In light of the bad news from Heineken and an absence of reassurance from Interbrew, significant attention was then focused on the announcement of year-end results by the UK-based brewing force, Scottish & Newcastle, last week.


Stuart Price pointed out that the 10% decline in volumes in France reported by Heineken did not bode well for S&N which is France’s biggest beer producer and sure enough S&N announced an 8% decline in beer volumes in France for the year.


Although S&N recorded turnover growth of 19% and operating profit growth of 22%, with better news from its Russian joint venture, BBH, than most brewers can currently muster in mature markets, the year-end results did little ease investor worries.


“In light of trading statements elsewhere in the European brewing sector in the past week, Scottish & Newcastle’s (S&N) results shed little additional light on the broader landscape of the sector,” said Lehmann Brothers in a note. “S&N reiterated Interbrew’s and Heineken’s comments in saying that the first few months of calendar 2003 (S&N fiscal Q4) had been particularly difficult due to a combination of factors (weather, the war, difficult comparisons), but that
conditions had begun to improve over the past couple of months. However the detail of S&N’s own trading performance, particularly within UK brewing (ScotCo), was disappointing.”


While it is understandable to view Heineken’s current situation as indicative of wider problems in the beer sector,






“The question remains as to whether the generally depressed conditions in the sector will prevail and if so for how long”


the question remains as to whether the generally depressed conditions in the sector will prevail and if so for how long.


Barring an earlier than anticipated recovery in the value of the dollar against the euro, analysts are generally predicting continued softness in the US imported beer market for some time. “The weakness of the US dollar is here to say for the foreseeable future given that the whole refinancing of the US is predicated on a weak dollar,” said Stuart Price.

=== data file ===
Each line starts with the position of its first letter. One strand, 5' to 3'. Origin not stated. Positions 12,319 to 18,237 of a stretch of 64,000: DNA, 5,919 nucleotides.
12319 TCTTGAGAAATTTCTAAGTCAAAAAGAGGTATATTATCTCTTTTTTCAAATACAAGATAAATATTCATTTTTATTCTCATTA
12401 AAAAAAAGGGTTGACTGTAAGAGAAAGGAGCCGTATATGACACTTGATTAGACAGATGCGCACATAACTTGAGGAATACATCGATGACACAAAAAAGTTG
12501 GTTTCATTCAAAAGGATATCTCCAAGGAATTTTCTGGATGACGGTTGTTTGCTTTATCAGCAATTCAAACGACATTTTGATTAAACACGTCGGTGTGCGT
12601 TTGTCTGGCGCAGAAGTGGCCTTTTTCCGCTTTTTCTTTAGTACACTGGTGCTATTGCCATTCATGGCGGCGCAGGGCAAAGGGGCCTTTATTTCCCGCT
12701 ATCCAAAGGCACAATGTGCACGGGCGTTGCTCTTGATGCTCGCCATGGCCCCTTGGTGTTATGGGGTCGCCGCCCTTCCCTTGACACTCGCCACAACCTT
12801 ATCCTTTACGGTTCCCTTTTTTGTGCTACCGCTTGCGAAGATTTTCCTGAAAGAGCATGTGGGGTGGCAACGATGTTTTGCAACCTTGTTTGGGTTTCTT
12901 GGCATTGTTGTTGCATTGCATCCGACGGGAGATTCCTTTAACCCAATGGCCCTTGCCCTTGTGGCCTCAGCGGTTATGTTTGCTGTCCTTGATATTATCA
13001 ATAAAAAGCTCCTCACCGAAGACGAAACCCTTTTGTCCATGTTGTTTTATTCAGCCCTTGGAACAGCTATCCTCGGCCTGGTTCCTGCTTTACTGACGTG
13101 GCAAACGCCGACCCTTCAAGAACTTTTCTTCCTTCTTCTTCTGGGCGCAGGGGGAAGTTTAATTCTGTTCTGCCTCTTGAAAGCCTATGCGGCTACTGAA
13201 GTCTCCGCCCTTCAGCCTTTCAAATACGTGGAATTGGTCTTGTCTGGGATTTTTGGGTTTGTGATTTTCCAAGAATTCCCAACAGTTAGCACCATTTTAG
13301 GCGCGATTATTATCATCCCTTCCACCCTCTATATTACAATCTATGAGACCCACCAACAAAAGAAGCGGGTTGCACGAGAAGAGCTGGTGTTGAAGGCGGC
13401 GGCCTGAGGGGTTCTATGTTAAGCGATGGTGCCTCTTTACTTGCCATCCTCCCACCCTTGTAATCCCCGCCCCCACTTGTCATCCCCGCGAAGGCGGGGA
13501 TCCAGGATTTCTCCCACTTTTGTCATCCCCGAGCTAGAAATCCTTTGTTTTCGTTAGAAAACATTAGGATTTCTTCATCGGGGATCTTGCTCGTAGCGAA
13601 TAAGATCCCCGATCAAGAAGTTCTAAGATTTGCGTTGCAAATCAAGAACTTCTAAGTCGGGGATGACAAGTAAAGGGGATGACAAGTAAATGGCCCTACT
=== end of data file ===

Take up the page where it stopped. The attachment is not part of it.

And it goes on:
The situation in Europe would appear to be equally sobering for brewers. Beer is not only highly susceptible to the effects of the economic cycle, it also tends to be one of the first product categories to suffer. While in the eyes of some analysts the current slump could continue for another two years, there could be worse still, in the form of a worrying demographic factor which could impinge on beer growth for years after. According to population statistics, the 19 to 34 age bracket is expected to decline by 1% per annum across Europe over the next 10 years, representing a significant erosion of the prime beer-drinking market.


While brewers point to the growth in emerging markets, notably Russia, as a compensating factor, it should be borne in mind that Russia is now more like a 5% to 6% volume growth market for beer rather than the 15% to 20% growth market it was a few years ago. Moreover, it is a market where expansion and growth is expensive.


The recent revelations may not have come as such a surprise to many of the well-informed observers of the beer market and the heightened attention the sector has received of late arguably owes much to the coincidence of three major companies publishing trading information in a short space of time. It is now likely to be quieter for a month or so but the spate of first-half reporting due in September will be eagerly and one would expect nervously awaited by the market. Investors will certainly be hoping for signs of recovery, but at the same time preparing themselves for confirmation that things will get worse before they get better.